I Saw A Dead Body Today
A dead body. Someone had died, right there on the sidewalk, on a busy street, on a beautiful afternoon. A bright mess of yellow. An officer standing at the head. The loose ends of police tape fluttering from the mast of a stop sign, already drooping as the plastic slacked in the sun.
He found himself staring across the street at the scene. Cars passed but they didn’t register; his vision was transfixed on the yellow. The crinkled material had a specific texture, the same as plastic tarps, but those were always blue, in garages, as IKEA bags, as shrouds for dead bodies before they were hucked into the bay. There was no red-stained concrete, no cruiser with lights flashing. It was banal. It was unacknowledged.
He felt nothing. He didn’t know what to feel, and he didn’t know how he felt about not knowing.
He knew this would happen one day, of course. Detectives solved crimes, murders, ones filled with passion and hate and motive. Suffering and grief were in his future, he knew that when he applied to the academy. He would right a wrong, ensure a loved one could find some peace, that this would never happen again, at least by one killer’s hand. But, here, there was nothing he could do.
A commuter made their way down the sidewalk, attention glued to phone in hand. The officer called their attention, pointed to the other side of the street. The pedestrian shrugged and did as they were told; it was just a minor inconvenience, this corpse, this former person blocking the sidewalk. No different than a tree branch, something to be swept away and never thought of again.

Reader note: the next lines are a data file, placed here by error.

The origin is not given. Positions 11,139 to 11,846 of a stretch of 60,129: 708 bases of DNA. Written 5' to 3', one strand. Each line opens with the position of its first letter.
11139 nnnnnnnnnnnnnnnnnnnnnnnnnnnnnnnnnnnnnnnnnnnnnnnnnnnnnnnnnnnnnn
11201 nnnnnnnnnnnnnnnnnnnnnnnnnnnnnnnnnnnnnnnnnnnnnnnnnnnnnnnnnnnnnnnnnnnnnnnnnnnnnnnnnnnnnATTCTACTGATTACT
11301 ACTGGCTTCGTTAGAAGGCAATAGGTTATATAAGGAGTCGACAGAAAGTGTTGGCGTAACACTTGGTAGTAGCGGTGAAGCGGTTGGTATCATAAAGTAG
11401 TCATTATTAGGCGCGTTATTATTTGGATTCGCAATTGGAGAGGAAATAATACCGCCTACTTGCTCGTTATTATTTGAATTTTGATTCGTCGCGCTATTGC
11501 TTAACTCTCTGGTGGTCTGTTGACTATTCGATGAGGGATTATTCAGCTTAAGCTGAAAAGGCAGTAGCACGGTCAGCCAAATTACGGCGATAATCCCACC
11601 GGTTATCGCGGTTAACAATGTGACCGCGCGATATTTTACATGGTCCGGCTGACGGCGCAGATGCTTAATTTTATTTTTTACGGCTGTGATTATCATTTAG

“I saw a dead body today,” he wanted to tell someone, but it would only invite questions. Who was it? Did you find any clues, are you gonna solve it? Tell me all the gory details, I want to use this for my story, for my podcast. But they would be unimpressed, there was nothing to see, nothing to ponder. They would forget as soon as the conversation moved to another topic.
“But how do you feel?” someone might ask, which would be worse. Because he still felt nothing. He could check the news, look up the street, the exact intersection, see if someone had written about it. An overdose, heat stroke, death from exposure when the weather’s a pleasant 72 degrees with not a cloud in the sky.
But what would that accomplish? That he hadn’t hallucinated the experience and all those concrete details? The blue-green-grey of the bicycle helmet, laying on the ground, yet no bike nearby. A water bottle, empty, upright, next to the helmet. The fluttering tape, loose, ineffective. Nearby construction had more barriers and warnings than the scene. “Scene,” like out of a movie, or a book, but with no conflict, no mystery to solve, just details without answers, a person he could never know, could never help.
He wasn’t a detective yet; he was no better than the obsessively Googling amateurs. And he thought he could just stumble upon a crime scene and save the day, like in all the books he read growing up. But someone had died, a man, a woman, a conjoined twin, an octopus, he had no way of knowing, the tarp concealed it all. But what other explanation was there? What else could fit the facts, would let him forget?
It would have been easier if he hadn’t noticed, if he walked some other route, had disassociated through the experience, none of it reaching his conscious mind to be processed, to resurface in his nightmares and subsequent beautiful afternoons.
Perhaps he would know, in time, how to feel. Perhaps it would find him in a day, a year, a minute, striking him like a truck or a bullet or a rush of white-hot lightning in a vein and seize his brain and force him to understand, to know the turmoil of what this other person went through, this other human being, to feel some fraction of the suffering they had before being reduced to a neat three-by-nine foot area of obfuscated horror, too banal to pique the interest of anyone else, too grotesque to bring up in polite company, to expect anyone to understand.
Or perhaps this memory would fade, replaced by other deaths, other bodies. Then he might finally know how to feel.